JSouza´s Biography (Biografia Book 2)

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And, the second research topic was popular politics as seen through participation in and abstention from elections, responses from "below" to the North American Free Trade Agreement and expressions of Mexican nationalism, as well as romantic notions of agency, resistance, and democracy The Romance of Democracy: Compliant Defiance in Contemporary Mexico , California Most of Gutmann's ethnographic research has been conducted in Mexico and China.

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New York: Basic Books; Phoenix Library, Frontiers of Political Science series. Ana Maria Raietparvar and Mariana Ruggieri, trans. Preface by Rolf Malungo de Souza. With Jeffrey Lesser. Global Square book series. With new Epilogue. Co-author with Sylvia Chant. Valencia, Spain: Tirant lo Blanch. London: Routledge. John Collins and Carole McGranahan, eds. Jasmine Gideon, ed. London: Edward Elgar. Berkeley: University of California Press. Matthew Gutmann and Jeffrey Lesser, eds. University of California Press.

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Dorothy Hodgson, ed. Oxford: Oxford University Press. London: Palgrave-MacMillan. Dominguez and Catherine Lutz. Anthropology News 55 John Gledhill and Patience Schell, eds. Browner and Carolyn F. Sargent, eds. Sylvia Chant, ed. Edward Elgar. Oxford: Berghahn Books. Contreras Ocegueda, Eds. London: Zed.

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Gloria Careaga and Salvador Cruz Sierra, eds. In Handbook of Studies on Men and Masculinities. Michael Kimmel, R. Connell, and Jeff Hearn, eds. Barcelona: Anthropos. Santiago: Facultad Latinoamericana de Ciencias Sociales. Un exemple mexicain. Cahiers des Ameriques Latines Paris Questions for Gender and Development Policy in the 21st Century.

Furthermore, the saliva of the triatomines contains antihemostatics, analgesic proteins, and other small molecules that inhibit blood clotting, ease the penetration of the skin, and neutralize the inflammatory response Andersen et al. Thus, this aptation increased opportunities for survival of the triatomines in the most dangerous instants of their lives, the moment when they bite and feeds on the host. Having found and transferred the host's blood to the midgut or mesenteron, these insects had to confront the high protein content of their food.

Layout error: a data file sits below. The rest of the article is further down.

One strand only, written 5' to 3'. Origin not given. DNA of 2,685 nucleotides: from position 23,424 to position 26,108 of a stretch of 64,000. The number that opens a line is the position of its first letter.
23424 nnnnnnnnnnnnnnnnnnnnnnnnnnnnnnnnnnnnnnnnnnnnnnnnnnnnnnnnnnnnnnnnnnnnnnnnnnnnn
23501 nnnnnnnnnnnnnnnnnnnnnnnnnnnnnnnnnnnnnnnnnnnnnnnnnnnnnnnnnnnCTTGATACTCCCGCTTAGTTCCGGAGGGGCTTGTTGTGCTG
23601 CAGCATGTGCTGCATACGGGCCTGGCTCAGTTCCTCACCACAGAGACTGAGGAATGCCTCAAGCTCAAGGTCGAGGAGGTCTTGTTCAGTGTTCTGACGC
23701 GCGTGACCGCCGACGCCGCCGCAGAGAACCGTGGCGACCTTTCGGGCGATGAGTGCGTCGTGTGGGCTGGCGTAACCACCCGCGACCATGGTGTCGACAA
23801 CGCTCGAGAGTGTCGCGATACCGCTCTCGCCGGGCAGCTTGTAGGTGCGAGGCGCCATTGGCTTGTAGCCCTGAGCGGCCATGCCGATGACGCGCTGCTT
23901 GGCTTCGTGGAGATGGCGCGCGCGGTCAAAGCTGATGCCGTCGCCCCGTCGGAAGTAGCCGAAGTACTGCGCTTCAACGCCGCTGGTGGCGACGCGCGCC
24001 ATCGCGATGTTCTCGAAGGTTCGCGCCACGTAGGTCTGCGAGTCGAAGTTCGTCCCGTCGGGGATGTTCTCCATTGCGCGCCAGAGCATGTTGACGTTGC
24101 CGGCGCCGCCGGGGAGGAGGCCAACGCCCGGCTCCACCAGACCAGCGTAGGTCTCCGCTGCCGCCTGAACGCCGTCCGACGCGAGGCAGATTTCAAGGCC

The Triatominae subfamily conserves some digestive characteristics of their entomophagous ancestors, having inherited from the reduvid predators a special mix of digestive proteins for the lysis of blood cells. The phytophagous ancestors of the early reduvids lost their ability to use trypsin, the common digestive protease, because plant sap is virtually without protein and the seeds have strong antitrypsins Savelkoul et al. In the same way the predator reduvids and the hematophagous triatomines developed the capacity to secrete catepsins in the intestine to digest the proteins found most abundantly in their food Lehane ; Ribeiro et al.

The catepsins are a family of proteases normally found in the intracellular lysosomes, which generally become active at low pH best 5. The finding of proteases trypsins in the rectal ampulla of R. Blood as feed, although rich in proteins, does not have all the nutritional elements the triatomines need to survive, and therefore, these insects as bloodsuckers needed to develop a symbiotic relationship with microorganisms that produced vitamin B thiamine, pantothenic acid, pyridoxine, folic acid, and biotin , which is insufficient in vertebrate blood Douglas and Beard ; Sassera et al.